The team then decides how much work out of the backlog they believe they can accomplish within that amount of time. At this point, they tend to do some estimation of how big a task is. Task 1, Task 2, Task 3, etc., so they know if they can really fit it in.
And then, once they’ve made this choice, ideally, no more work is coming in. The sprint is set, and that’s the only work that the team will be doing for the next several weeks.
3 - Once the sprint begins, we have a daily stand-up meeting where we all get together. We talk about what we did yesterday, what we plan to do today, and anything that is standing in our way.
This is usually important when you’re moving so quickly, so that you can identify any problems and deal with them as quickly as possible.
Once the sprint is over, we should have something that we could potentially ship out to our audience. This is one of the most powerful parts of Scrum. You get something done, you get something completed, every sprint.
This helps you get things out in front of your audience faster so you can learn, do more of what works, and get rid of the stuff that didn’t work. This iterative process is really, really powerful.
Scrum works really well for certain types of marketing teams. Five to seven employees is sort of the sweet spot. You can go a little bit lower or a little bit higher, maybe up to nine, but when you get too small or too big, Scrum doesn’t work quite as well.
It’s designed to work on cross-functional teams, which means that the team itself has all the skills necessary to complete work from start to finish, so they’re not relying on anybody outside the team to do work.
It can be really useful for teams that have work that sort of gets thrown over the wall at them a lot. If you are getting interrupted a lot, Scrum can sort of build a wall around your team, which protects them a little bit from those kinds of interruptions and allows them to focus on the tasks at hand.
It’s also best for teams if you have adaptable people on your team who are okay with changing their process. If they’re willing to give this a try, then they’ll be more likely to embrace Scrum because it does require some process change up front.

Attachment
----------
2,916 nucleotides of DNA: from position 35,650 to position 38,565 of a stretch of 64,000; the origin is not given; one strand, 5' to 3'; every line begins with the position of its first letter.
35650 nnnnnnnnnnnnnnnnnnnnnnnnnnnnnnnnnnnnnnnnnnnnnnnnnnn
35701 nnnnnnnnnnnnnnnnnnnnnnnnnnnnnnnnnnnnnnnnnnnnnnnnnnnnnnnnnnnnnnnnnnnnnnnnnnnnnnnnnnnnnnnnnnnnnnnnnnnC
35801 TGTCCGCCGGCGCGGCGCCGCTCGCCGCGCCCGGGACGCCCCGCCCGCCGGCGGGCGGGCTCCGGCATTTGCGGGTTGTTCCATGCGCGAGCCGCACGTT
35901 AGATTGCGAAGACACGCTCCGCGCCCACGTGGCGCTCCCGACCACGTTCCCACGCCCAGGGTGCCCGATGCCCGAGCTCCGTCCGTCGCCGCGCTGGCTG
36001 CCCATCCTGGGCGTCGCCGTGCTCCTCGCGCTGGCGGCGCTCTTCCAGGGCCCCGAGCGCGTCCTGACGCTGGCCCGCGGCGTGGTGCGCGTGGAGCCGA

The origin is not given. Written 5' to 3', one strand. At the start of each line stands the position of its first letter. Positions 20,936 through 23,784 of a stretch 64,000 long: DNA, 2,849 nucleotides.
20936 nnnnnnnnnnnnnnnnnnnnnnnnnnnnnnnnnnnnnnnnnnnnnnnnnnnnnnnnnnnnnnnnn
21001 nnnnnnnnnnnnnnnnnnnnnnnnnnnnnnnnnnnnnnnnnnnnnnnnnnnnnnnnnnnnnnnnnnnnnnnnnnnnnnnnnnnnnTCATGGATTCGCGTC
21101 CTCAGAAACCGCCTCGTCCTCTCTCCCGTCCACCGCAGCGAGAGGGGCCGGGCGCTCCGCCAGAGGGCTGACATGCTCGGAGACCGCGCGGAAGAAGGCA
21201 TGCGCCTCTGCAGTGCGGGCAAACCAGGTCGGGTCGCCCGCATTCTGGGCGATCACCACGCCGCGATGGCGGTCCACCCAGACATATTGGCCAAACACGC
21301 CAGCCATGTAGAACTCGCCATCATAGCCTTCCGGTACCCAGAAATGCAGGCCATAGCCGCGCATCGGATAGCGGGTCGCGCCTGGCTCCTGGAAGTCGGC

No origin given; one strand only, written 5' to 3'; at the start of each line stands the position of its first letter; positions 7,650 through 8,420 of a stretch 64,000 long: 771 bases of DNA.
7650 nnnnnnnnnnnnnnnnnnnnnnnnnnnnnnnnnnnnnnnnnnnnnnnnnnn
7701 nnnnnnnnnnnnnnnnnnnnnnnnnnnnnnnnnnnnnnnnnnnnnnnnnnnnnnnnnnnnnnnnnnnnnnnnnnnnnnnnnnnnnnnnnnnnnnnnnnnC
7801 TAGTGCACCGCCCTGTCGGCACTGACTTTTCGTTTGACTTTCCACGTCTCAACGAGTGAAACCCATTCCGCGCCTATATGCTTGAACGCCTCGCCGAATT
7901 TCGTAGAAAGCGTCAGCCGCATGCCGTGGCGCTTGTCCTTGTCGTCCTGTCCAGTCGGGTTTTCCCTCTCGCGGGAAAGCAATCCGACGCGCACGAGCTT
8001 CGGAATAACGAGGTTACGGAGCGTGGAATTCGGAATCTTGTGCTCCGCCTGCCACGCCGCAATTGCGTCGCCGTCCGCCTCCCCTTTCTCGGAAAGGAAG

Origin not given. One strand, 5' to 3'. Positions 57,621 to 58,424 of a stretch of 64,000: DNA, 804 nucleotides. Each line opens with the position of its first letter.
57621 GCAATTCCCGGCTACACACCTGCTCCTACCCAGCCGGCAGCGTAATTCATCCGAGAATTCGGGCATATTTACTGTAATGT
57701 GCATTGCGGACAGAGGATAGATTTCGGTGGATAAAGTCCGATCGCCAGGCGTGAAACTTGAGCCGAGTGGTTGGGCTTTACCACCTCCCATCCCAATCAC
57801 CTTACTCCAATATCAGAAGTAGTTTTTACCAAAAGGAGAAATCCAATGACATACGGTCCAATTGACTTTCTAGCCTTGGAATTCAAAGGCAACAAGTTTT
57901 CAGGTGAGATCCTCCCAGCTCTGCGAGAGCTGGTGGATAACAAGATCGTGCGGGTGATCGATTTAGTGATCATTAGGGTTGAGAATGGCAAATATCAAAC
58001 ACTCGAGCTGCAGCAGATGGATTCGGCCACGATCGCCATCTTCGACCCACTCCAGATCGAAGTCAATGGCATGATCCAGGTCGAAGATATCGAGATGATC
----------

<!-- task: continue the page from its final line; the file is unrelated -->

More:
Kanban, which we’re going to look at next, is more lightweight, and you can put it on top of the way you already work, whereas Scrum is going to require you to make some changes.
Now, we’ll talk about Kanban. Like I said, this is a little bit more flexible, lightweight approach, and we’re going to talk about four of its basic components.
1 - The first, and in my opinion the most important, part of all of this is to limit your work-in-progress, or WIP. A WIP limit is amazing.
If you don’t do anything else that I talk about in the next 10 minutes or so, try putting limits on how much work you’re doing at any given time, and you’ll be amazed at what it does.
It helps you to stop starting on new work and to start finishing the work that you’re already doing so that you actually have something that you can put out in front of your audience.
Amazingly, a lower amount of work-in-progress actually allows you to produce higher quality work and a higher volume of work in the same amount of time, which is a little counterintuitive, but it’s actually been proven.
If you start using WIP limits, I really recommend that you start a little higher than you think you can do and then work down, rather than starting really low and trying to ratchet it up.
2 - The second piece of Kanban is to visualize how work flows through your team. This needs to be how work really gets done on your team, not how you wish it would get done or how your boss thinks it gets done.
It’s important to pick the right start and end points here, so where your team gets control of work and then where your team hands work off to someone else. You can’t include things in your workflow that you don’t actually have control over.
Then, you’ll want to map that flow onto a board with columns, which I’m sure you’ve seen. The most basic is the "To Do", "Doing," and "Done" vertical columns, but it’ll obviously be more complicated depending on how work actually flows through your team.